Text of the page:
On April 23, 2019, Plaintiff formally filed its Motion for Default Judgment. (ECF No. 46.) Within its Motion, Plaintiff maintains that it is entitled to a “full and final judgment against Defendant.” (ECF No. 46-1 at 4.) Plaintiff seeks the following damages: (1) six thousand dollars and zero cents ($6, 000.00) for a violation of 47 U.S.C. § 605(e)(3)(C)(i)(II); (2) twenty-four thousand dollars and zero cents ($24, 000.00) for a violation of 47 U.S.C. § 605(e)(3)(C)(ii); and one thousand five hundred dollars and zero cents ($1, 500.00) in attorney's fees and six hundred fifteen dollars and zero cents ($615.00) in costs. (Id. at 11.) In sum, Plaintiff seeks a total of thirty-two thousand one hundred fifteen dollars and zero cents ($32, 115.00).[1] (Id.) Defendant has not filed any response to Plaintiff's Motion despite the passage of the deadline for doing so.

         II. DISCUSSION

         First, liability has been established by Defendant's default. (ECF Nos. 25, 26.) See also J&J Sports Prods., Inc. v. Collective Minds, LLC, C/A No. 3:17-cv-02346-CMC, 2017 WL 5988207, at *1 (D.S.C. Dec. 4, 2017) (noting that liability is established by a defendant's default); J&J Sports Prods., Inc. v. Segura, C/A No. 3:12-cv-03241-CMC, 2013 WL 1194844, at *2 (D.S.C. Mar. 22, 2013) (same). Because liability is established, the court makes the following findings of fact and reaches the following conclusions of law with respect to these issues:

1. Defendant is in default and has, by virtue of his default, admitted all factual allegations in the Complaint (ECF No. 1). See Collective Minds, LLC, 2017 WL 5988207, at *1.
2. Those allegations include that Defendant (a) unlawfully and willfully intercepted, received, published, divulged, and exhibited the Program; (b) such unauthorized action was done so for “commercial advantage or private financial gain”; and (c) the misconduct was committed either “directly or indirectly” by Defendant. (ECF No. 1 at 2-7.)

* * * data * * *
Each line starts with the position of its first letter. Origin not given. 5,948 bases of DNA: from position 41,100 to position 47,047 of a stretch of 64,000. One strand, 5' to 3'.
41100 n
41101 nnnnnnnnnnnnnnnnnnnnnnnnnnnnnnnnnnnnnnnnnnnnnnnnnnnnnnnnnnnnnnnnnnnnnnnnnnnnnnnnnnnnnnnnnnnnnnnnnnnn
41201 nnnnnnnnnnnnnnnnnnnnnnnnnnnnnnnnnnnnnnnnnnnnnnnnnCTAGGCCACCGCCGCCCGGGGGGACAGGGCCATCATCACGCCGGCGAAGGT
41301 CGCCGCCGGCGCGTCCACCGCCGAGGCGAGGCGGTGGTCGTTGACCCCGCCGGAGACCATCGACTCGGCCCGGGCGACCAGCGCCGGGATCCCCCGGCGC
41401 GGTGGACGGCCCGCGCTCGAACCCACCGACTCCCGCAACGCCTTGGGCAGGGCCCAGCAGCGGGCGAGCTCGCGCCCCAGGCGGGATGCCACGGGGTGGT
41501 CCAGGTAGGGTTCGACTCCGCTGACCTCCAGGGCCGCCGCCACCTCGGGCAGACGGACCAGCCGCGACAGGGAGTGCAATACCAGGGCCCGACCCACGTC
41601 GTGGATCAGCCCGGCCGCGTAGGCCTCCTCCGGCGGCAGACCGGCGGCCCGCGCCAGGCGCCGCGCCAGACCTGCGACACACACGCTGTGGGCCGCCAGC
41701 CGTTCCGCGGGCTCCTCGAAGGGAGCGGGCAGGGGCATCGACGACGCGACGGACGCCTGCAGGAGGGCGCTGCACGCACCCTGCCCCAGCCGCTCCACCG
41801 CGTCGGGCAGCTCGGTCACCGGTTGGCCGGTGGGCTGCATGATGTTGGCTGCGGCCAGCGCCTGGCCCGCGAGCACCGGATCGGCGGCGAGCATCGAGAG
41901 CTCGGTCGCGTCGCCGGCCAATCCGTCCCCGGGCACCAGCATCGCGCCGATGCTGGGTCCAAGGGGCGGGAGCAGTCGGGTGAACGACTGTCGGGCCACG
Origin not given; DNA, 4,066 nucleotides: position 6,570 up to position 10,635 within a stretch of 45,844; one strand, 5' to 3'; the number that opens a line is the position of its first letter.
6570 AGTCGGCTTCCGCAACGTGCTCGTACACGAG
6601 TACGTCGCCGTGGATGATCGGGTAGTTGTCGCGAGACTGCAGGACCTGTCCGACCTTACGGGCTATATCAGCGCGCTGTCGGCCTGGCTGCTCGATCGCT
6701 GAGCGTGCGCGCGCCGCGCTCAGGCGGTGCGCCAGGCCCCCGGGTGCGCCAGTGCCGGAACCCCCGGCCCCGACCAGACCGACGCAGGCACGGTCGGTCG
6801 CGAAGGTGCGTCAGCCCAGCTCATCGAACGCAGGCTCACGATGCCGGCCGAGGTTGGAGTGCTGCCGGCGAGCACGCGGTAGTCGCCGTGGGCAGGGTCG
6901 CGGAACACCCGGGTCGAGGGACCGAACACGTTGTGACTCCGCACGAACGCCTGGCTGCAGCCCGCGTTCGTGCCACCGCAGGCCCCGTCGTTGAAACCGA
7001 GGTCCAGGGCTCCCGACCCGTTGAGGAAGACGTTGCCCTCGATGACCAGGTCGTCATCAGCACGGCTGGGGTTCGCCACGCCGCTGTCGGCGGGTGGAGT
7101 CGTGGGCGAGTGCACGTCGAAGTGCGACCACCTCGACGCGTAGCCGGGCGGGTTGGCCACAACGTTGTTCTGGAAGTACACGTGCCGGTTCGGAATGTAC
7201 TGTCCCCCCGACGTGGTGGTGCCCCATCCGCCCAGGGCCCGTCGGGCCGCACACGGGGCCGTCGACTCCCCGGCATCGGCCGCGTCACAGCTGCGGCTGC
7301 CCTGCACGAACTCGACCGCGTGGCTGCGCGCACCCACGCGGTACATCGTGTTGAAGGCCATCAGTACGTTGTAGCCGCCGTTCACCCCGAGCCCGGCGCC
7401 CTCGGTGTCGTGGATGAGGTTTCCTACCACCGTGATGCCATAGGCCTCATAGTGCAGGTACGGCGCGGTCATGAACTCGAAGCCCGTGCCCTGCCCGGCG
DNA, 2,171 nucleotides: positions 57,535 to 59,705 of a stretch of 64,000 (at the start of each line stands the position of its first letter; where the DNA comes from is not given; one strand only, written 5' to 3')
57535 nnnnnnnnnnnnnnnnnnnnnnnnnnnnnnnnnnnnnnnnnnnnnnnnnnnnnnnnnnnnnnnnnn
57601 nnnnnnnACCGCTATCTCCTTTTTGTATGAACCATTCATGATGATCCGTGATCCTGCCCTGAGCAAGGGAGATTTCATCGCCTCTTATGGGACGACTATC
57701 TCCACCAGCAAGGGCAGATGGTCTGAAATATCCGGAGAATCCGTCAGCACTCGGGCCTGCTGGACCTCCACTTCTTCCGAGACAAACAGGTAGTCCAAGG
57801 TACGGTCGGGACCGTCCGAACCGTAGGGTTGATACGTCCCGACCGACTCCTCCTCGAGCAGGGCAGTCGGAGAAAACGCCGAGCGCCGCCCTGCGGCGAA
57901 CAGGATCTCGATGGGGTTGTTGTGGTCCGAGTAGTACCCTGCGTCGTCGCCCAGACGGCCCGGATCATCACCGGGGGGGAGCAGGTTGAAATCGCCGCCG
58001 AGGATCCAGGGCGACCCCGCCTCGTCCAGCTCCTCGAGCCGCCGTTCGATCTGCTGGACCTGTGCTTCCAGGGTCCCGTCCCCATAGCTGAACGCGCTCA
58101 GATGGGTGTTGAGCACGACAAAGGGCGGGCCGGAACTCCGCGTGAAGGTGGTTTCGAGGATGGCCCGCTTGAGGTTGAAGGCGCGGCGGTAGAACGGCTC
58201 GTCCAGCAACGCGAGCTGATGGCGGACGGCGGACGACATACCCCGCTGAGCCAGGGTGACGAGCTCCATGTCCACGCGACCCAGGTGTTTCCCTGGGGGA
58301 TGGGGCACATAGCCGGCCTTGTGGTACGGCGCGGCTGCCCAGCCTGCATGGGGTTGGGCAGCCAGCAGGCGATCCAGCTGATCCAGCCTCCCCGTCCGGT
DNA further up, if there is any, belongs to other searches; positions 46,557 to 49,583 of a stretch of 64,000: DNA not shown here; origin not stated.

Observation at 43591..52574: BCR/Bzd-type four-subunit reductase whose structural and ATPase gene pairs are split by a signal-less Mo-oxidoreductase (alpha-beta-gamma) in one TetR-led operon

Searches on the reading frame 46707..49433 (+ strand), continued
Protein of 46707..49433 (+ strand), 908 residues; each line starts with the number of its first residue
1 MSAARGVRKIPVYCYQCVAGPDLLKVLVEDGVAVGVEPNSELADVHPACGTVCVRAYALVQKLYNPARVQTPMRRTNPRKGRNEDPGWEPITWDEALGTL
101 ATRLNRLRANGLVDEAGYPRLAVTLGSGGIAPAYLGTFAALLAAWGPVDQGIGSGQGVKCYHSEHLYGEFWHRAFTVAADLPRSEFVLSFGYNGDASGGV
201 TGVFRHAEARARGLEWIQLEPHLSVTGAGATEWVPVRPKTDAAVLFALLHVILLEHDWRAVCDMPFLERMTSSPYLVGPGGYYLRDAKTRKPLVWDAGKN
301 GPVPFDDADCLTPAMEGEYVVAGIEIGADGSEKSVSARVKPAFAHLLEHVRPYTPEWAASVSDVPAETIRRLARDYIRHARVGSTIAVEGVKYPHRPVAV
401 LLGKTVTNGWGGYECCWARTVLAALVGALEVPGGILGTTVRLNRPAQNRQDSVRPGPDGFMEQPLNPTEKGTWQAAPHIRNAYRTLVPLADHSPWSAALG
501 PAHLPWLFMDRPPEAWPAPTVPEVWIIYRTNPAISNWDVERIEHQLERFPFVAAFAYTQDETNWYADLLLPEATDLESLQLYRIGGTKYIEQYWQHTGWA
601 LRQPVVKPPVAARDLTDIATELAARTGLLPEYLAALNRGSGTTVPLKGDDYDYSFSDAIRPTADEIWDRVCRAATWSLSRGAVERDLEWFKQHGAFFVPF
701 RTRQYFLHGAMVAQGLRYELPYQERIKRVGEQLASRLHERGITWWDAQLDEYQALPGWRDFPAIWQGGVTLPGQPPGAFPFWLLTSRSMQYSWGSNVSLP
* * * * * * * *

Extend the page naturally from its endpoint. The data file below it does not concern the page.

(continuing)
3. In addition, Defendant, by defaulting, admits that he bears vicarious and direct responsibility for the display of the Program and is liable for the same. (Id.)
4. The rate Defendant would have paid to lawfully display the Program to his patrons was a minimum of three thousand dollars and zero cents ($3, 000.00) (the rate charged for businesses with a seating capacity of one hundred (100) people) because his establishment could hold approximately one hundred (100) people. (ECF No. 46-2 at 3, 10; ECF No. 46-3 at 2.)
5. Defendant advertised the Program on the business' Facebook page and also charged a cover charge, of twenty dollars and zero cents ($20.00), for admission on the night the Program was displayed. (ECF No. 46-2 at 5-6, 12-13; ECF No. 46-3 at 1-2.)
6. In order to defer similar conduct, the court finds that the amount of the statutory damage award, under 47 U.S.C. § 605(e)(3)(C)(i)(II), should be six thousand dollars and zero cents ($6, 000.00). Thus, the court awards six thousand dollars and zero cents ($6, 000.00), which is equitable and reasonable under the circumstances, and thereby compensates Plaintiff for the erosion of its customer base and ability to pay for fees inherent in the sublicensing regime.
7. In addition, the court awards twenty-four thousand dollars and zero cents ($24, 000.00), under 47 U.S.C. ยง 605(e)(3)(C)(ii), due to the willful and knowing nature of the piracy. In imposing this amount, which is eight times the rate that should have been paid, the ...